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Update on treatment of the other demyelinating diseases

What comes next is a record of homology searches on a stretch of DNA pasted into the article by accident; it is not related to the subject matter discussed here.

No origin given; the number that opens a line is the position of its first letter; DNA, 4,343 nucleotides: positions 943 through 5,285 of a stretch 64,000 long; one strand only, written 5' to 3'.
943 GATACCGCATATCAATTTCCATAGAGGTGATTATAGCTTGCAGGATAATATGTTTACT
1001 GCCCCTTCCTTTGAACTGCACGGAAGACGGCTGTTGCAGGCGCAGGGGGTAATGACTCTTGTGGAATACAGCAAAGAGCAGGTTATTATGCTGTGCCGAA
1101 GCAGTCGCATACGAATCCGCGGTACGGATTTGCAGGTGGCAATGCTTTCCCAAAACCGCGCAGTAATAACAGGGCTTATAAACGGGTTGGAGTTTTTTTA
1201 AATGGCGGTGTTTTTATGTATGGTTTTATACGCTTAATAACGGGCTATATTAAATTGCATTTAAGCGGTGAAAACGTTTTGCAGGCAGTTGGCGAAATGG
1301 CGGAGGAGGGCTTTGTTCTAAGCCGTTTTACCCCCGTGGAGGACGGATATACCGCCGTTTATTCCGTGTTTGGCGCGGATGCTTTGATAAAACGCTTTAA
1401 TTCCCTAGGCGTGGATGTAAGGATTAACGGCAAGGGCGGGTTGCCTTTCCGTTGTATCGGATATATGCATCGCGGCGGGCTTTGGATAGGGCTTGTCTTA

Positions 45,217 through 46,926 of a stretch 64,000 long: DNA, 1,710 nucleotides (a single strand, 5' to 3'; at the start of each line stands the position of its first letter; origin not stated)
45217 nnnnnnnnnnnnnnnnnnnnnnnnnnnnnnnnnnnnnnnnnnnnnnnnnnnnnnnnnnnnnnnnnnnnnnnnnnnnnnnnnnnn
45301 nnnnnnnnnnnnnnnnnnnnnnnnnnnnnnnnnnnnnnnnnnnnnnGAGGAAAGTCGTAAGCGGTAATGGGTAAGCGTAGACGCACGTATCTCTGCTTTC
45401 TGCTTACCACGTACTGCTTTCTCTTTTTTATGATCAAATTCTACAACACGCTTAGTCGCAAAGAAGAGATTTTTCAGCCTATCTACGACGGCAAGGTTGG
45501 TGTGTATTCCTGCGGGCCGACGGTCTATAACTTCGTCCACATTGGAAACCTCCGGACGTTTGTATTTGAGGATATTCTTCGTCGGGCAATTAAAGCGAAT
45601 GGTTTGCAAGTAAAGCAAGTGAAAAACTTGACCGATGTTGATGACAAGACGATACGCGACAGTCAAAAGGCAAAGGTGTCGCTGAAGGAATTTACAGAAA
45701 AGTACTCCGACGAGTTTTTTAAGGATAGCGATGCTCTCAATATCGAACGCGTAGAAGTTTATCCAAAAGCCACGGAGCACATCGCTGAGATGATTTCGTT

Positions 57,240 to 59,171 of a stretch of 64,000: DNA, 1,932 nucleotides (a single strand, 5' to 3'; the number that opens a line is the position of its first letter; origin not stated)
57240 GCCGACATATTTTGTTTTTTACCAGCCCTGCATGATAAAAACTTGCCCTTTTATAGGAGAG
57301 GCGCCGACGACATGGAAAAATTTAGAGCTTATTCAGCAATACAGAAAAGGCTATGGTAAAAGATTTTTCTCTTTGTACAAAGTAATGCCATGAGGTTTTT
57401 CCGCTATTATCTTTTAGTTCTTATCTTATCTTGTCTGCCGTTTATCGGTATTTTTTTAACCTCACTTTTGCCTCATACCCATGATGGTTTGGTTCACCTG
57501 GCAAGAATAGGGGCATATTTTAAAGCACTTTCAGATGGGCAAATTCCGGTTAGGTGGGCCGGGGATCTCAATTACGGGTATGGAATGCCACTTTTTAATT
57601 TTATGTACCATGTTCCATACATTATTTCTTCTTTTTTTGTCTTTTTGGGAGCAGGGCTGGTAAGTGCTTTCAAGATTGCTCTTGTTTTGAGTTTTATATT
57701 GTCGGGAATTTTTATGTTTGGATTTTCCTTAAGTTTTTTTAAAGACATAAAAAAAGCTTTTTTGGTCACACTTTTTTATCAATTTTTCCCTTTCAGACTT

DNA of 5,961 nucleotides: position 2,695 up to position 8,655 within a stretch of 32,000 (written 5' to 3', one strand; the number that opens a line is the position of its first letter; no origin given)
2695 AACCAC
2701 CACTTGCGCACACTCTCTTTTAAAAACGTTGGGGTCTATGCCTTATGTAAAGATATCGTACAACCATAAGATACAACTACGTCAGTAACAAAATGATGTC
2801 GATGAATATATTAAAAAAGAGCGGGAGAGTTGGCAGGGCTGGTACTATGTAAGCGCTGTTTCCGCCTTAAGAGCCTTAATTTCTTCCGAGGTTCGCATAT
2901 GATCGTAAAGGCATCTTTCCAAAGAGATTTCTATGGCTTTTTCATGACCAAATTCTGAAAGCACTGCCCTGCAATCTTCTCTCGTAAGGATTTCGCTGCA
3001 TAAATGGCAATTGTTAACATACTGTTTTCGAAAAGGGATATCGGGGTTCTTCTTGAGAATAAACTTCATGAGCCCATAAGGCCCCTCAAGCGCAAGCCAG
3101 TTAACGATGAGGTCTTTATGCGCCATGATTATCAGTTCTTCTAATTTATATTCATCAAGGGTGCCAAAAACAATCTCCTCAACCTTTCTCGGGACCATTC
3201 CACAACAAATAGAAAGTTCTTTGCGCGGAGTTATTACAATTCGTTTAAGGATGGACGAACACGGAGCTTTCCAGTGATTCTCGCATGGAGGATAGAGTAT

Aquaporin-4 (AQP4)-IgG-positive neuromyelitis optica spectrum disorder (NMOSD) is an autoimmune astrocytopathic disease and severe attacks of NMOSD can quickly lead to blindness and paralysis. The international diagnostic criteria of NMOSD (2015) have facilitated early diagnosis of the disease which allows for early treatment. Some disease modifying drugs for multiple sclerosis are inefficacious and immunosuppressive drugs (corticosteroid, azathioprine, mycophenolate mofetil, etc) have been used to prevent relapse in AQP4-IgG-positive NMOSD. A few years ago, the results of randomized controlled trials of four monoclonal antibodies (anti-C5, anti-IL-6R, anti-CD19, and anti-CD20) in AQP4-IgG-positive NMOSD cases were reported and they are expected to change the therapeutic landscape. Efficacy, safety, tolerability, and practical considerations, including patient's life style and potential cost, are important in deciding on the therapeutic strategy. Other therapeutic approaches, such as stem cell transplantation and tolerance induction, may also be promising in this disease. AQP4-IgG-seronegative NMOSD is a diagnostic challenge and could be a heterogeneous group of diseases. Myelin oligodendrocyte glycoprotein (MOG)-IgG-associated disease (MOGAD) is a newly recognized entity with NMOSD and other clinical phenotypes. Some cases of MOGAD are relapsing. In addition to immunosuppressants used in AQP4-IgG-positve NMOSD, intravenous immunoglobulins appear to be efficacious in MOGAD. Overall, rituximab can reduce the relapse rate, but unlike AQP4-IgG-positive NMOSD, relapse may occur in some MOGAD patients receiving rituximab despite effective B cell depletion. In this presentation, the therapeutic issues and evidence of AQP4-IgG-positive NMOSD, AQP4-IgG-negative NMOSD including MOGAD will be reviewed and the challenges that lie ahead will be discussed.
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